Brian Phillips said...

Very well said, Richard, and as someone who's been attacked on both sides of this issue over the last few days, I appreciate the clarity of your position. I agree that Chelsea went into the tie expecting to be underdogs and devised their tactics accordingly. The thing is, though, after watching them comphrensively dominate Barcelona over 180 minutes, I wonder if they really were the underdogs, or if they just fell for the legend-in-progress and actually hurt their own chances of winning by minimizing their attacking opportunities.

That's a scary thought, because it would mean that the Premier League is so far removed from the rest of football that the hierarchy would look like: The mass of European clubs from Aalborg to Bayern Munich --> Barcelona soaring above the mass of European clubs, to the point that they're already a part of the folklore of the game by mid-season --> the top Premier League teams not really having all that much trouble outplaying Barcelona. But Chelsea really did just squash them, even if that wasn't reflected in the very, very fortuitous result.

I don't know, maybe it was only the genius of Hiddink's tactics that made Chelsea look like they'd overrun Barca if they'd just come out of their shell. It's one of the many frustrating things about Hiddink's tactics that we'll never be able to find out.

kamikaze kontiki said...

I have been mean to say this on other forums but this post seems to address the issue best.

Hiddink tactically speaking is a chameleon, he sets up each team he coaches differently. His choice of tactics depend not just on the opposition but on what his own players are capable of. Is it possible to imagine Russia playing as Chelsea did?

So in as far as ability as measured by the ability to play football with the ball as opposed to structural discipline is concerned; Hiddink's strategy is a shocking indictment of English football, its lack of ambition or desire for any aesthetics which are vital to the game.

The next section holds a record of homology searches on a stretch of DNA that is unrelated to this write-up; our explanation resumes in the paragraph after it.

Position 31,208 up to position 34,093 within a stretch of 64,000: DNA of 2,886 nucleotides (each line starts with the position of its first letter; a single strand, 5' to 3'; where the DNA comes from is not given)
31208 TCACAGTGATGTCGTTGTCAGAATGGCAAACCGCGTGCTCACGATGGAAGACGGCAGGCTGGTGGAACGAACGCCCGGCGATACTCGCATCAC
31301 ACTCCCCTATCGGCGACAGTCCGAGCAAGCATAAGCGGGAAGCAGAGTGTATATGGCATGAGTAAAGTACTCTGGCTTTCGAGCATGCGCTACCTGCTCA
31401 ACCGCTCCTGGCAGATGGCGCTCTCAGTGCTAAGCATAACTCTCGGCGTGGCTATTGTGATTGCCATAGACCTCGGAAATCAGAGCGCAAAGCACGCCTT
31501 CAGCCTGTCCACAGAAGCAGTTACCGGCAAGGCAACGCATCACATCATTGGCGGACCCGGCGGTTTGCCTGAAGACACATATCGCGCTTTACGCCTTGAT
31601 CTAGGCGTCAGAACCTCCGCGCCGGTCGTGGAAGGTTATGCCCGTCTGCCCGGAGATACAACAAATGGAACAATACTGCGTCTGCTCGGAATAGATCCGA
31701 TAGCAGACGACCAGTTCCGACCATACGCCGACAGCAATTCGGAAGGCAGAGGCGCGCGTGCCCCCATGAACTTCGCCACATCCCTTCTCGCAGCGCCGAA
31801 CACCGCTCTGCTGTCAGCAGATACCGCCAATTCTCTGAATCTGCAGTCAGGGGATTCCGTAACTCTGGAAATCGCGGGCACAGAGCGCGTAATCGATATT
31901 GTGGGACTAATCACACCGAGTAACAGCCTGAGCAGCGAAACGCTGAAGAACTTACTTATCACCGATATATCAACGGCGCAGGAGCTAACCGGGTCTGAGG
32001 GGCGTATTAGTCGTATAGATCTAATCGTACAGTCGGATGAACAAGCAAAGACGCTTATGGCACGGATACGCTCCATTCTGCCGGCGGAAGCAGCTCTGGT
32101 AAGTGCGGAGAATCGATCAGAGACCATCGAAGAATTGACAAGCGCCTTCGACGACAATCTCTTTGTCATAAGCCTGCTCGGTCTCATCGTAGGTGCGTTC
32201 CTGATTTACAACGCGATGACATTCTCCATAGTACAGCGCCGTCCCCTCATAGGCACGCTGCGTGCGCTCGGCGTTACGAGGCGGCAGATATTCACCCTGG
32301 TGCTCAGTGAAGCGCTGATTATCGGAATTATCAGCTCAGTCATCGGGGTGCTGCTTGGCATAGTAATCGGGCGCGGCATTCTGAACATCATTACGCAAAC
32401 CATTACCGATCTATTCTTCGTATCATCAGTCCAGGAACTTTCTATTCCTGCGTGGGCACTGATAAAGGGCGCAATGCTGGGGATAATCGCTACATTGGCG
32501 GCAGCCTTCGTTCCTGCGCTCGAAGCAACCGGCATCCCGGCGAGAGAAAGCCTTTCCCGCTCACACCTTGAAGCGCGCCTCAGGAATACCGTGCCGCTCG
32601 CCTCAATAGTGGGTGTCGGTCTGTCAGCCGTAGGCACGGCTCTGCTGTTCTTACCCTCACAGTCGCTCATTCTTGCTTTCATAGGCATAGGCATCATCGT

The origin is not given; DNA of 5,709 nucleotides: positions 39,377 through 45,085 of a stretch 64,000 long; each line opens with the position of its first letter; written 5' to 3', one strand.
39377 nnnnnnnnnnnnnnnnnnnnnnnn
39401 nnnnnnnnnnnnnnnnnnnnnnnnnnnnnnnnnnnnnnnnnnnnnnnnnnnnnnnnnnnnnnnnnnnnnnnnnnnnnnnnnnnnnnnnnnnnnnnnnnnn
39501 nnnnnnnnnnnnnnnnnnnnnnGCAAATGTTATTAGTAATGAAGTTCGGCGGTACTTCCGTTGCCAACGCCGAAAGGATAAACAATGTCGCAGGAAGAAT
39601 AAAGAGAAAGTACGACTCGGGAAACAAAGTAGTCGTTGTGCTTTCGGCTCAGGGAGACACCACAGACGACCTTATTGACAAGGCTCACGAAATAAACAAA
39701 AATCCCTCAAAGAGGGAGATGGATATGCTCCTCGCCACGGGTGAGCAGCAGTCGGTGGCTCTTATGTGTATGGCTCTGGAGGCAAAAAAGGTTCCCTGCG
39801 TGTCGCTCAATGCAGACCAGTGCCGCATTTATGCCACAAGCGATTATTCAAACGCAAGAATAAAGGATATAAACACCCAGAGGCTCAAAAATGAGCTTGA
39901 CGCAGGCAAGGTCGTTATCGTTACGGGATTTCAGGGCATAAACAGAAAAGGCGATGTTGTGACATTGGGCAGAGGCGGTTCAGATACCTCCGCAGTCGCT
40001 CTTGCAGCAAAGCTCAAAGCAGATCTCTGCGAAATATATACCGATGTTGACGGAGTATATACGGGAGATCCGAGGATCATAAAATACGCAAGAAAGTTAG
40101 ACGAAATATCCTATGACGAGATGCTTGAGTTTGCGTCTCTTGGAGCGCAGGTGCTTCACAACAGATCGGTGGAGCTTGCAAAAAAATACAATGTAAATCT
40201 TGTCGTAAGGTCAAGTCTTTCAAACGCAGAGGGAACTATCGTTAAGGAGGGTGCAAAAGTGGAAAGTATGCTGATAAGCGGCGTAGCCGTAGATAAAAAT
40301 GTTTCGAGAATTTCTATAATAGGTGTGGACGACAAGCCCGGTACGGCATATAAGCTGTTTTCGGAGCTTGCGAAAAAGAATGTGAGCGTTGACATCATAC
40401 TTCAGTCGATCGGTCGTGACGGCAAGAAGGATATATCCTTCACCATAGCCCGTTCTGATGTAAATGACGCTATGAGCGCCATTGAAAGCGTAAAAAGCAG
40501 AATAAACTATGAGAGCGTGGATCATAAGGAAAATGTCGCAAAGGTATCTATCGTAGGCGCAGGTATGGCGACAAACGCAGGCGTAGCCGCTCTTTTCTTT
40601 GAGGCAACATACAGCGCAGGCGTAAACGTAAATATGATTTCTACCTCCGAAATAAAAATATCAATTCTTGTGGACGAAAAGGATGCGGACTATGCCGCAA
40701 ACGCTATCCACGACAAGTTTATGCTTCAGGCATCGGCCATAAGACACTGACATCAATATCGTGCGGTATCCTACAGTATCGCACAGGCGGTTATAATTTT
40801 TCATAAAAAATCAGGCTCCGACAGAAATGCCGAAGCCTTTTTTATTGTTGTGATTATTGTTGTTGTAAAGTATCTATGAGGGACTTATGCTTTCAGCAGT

As you say, they played the underdogs, their only desire was to somehow eke out a favourable result, the manner of it being entirely concentrated on negation of an opposition, the success of whose philosphy is as dependent on clinical execution and circumstances as Chelsea's game.

Richard Whittall said...

Brian: I think you've touched exactly why this fixture lingers so long after the fact. It exists in stasis like Schroedinger's cat, dead and alive at the same time (boy I do have my themes, don't I?).

I do believe Chelsea were, in fact, dominant. But whether they were dominant the way stubborn, hard-working underdogs are dominant, or dominant because they were a priori the superior side (along with the PL top four), failing to pounce because they succumbed to the myth of Barca's greatness, I don't think we'll ever know.

What I do know is that Hiddink works to get as much fitness out of his teams as possible, his first principle. The rest, as kamikaze points out, depends on his players and circumstance. Barcelona have, to my mind all season, never looked like a team that has had to work physically hard to grind out clutch performances; they look like a team with players gifted with enormous technical ability who have wiped La Liga off the face of the earth. But La Liga affords a bit more time on the ball than the Premier League, and it seems to me continental opposition has failed against English sides in recent years because of the physical demands of the English top flight, for better or for worse. Hiddink is a natural fit for Chelsea in many ways because his players depend on strength, holding up the ball under pressure in the area, as opposed to, say, Henry having about ten yards to run up on Iker Casillas at the Bernebeu last weekend.

But, that said, I strongly disagree Chelsea's approach was emblematic of 'English football.' I'm not sure any of England's top four sides employ a distinctly English approach to the game any more, or even if there is consensus on what the English style really ever was (witness the difference alone between, say, Don Revie and Brian Clough). I just think we're on the English side of the European rotation. If history serves, it should be Italy next.